Medical marijuana bill extinguished
By Mark Niesse
A proposal to create medical marijuana dispensaries in Hawai'i has gone up in smoke.
The idea is dead because the House Judiciary Committee refused to consider the measure before a legislative deadline yesterday.
Lawmakers were worried that medical marijuana dispensaries would fuel illegal sales of the drug to recreational users, said Judiciary Committee Chairman Rep. Jon Riki Karamatsu.
"I can't let the free market control this when it's only for patients," said Karamatsu, D-41st (Waipahu, Village Park, Waikele).
Advocates for medical marijuana patients argued that Hawai'i needed to reform its decade-old law, which allows them to smoke and grow the drug, but prohibits them from buying it.
"The more than 7,000 patients in the state are extremely disappointed," said Pam Lichty, president of the Drug Policy Forum of Hawaii. "People really felt like this was going to be the year things would change in Hawai'i. Maybe next year."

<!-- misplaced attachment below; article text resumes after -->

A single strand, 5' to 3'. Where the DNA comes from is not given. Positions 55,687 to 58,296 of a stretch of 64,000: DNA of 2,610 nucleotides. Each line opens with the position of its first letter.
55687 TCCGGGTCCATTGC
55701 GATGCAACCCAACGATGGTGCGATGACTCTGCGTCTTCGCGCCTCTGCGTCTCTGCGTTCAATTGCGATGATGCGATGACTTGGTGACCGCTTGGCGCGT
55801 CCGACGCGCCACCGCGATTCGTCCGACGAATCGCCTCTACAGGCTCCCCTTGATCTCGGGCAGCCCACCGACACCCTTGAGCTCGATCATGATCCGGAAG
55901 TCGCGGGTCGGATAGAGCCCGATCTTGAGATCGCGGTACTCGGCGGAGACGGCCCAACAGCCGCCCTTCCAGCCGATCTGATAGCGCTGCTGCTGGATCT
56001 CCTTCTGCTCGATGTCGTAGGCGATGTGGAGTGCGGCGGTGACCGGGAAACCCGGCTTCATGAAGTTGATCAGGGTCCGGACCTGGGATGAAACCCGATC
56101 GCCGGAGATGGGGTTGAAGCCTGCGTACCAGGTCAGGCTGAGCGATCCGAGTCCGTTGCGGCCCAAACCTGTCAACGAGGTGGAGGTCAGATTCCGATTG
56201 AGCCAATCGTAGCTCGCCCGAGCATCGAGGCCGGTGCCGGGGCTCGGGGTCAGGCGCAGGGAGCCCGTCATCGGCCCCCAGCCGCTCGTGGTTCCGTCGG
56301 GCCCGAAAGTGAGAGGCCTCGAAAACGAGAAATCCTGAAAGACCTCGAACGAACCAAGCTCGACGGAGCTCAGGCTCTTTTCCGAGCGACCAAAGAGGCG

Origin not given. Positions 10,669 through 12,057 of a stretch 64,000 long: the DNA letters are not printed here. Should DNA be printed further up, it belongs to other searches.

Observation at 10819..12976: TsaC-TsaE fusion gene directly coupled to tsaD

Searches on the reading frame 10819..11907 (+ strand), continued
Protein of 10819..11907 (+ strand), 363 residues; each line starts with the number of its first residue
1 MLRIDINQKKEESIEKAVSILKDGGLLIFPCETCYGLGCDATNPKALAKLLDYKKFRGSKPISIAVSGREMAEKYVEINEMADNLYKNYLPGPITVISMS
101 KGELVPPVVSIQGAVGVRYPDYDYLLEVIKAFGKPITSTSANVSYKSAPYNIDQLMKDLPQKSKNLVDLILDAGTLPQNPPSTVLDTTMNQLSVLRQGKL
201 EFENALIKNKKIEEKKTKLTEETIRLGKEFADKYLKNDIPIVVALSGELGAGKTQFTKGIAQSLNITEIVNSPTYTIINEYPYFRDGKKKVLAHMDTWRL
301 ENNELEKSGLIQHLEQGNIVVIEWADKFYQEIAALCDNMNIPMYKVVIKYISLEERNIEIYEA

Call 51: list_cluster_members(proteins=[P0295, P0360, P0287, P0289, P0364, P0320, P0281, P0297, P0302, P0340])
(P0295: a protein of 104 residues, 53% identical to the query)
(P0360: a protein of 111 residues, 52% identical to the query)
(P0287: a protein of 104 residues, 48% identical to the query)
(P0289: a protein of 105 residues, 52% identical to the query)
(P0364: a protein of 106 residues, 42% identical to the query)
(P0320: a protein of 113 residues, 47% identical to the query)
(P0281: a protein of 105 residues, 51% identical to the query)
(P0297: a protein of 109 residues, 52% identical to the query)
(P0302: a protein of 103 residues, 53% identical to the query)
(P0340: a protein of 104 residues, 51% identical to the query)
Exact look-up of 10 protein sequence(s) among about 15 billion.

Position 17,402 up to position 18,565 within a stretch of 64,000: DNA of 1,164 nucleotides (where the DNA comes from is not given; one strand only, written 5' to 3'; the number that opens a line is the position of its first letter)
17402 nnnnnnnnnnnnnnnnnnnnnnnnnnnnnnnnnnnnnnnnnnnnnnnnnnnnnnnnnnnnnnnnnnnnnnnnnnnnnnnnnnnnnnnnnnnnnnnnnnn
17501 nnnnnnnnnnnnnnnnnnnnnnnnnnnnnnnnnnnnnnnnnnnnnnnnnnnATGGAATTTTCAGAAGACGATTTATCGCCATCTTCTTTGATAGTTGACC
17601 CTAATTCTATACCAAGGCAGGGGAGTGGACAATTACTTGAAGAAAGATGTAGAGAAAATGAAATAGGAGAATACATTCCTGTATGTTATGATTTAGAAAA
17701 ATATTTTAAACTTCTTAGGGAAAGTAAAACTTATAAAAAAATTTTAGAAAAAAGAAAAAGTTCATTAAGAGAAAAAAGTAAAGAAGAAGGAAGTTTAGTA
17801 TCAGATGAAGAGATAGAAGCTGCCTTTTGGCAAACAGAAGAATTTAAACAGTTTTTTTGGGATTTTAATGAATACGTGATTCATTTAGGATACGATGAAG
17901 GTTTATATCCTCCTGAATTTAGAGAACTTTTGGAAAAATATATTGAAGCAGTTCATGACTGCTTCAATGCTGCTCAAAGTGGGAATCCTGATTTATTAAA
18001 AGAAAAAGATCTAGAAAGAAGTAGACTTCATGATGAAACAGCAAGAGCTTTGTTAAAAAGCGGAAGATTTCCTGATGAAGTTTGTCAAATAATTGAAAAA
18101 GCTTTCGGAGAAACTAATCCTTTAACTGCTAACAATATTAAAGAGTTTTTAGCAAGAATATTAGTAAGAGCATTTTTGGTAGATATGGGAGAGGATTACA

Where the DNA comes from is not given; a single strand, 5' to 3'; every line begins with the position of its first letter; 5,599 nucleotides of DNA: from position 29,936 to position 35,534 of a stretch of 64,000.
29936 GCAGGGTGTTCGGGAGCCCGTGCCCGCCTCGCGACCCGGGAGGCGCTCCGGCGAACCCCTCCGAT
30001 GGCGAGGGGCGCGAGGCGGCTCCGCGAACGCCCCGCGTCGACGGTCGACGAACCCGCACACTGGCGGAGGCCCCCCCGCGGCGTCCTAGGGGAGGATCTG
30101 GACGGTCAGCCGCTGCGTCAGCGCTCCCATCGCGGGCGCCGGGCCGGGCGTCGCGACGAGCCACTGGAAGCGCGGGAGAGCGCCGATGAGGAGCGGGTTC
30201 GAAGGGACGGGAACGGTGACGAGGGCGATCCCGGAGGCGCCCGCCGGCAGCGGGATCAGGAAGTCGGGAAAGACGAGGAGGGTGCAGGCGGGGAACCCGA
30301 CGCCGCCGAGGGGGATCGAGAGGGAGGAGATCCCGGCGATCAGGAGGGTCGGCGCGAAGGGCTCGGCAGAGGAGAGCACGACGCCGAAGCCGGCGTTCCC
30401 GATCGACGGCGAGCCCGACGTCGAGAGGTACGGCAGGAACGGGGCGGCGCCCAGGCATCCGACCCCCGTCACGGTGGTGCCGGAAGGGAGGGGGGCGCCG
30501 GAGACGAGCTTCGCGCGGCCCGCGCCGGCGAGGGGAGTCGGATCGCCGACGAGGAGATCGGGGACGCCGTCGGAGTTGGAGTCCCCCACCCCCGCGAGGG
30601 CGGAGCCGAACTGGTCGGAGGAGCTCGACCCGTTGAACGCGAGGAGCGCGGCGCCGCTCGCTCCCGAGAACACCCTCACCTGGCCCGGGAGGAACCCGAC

The bill passed the Senate and two House committees before stalling.
It would have created California-style medical marijuana dispensaries, calling them "compassion centers."
Lawmakers backed off after law enforcement officials from Los Angeles held summits on Maui and O'ahu telling local leaders their problems with California's medical marijuana law, Lichty said.
Police departments in Hawai'i warned against relaxing marijuana enforcement until the federal government changes its drug laws, even though the Obama administration announced last year that patients wouldn't face federal arrest in states that allow medical marijuana.
"Until the feds come out and say what they're going to do, it will be hard to enact anything like this," said Keith Kamita, chief of the narcotics enforcement division for the state Department of Public Safety. "You don't want individuals to open dispensaries and then get arrested on the federal level."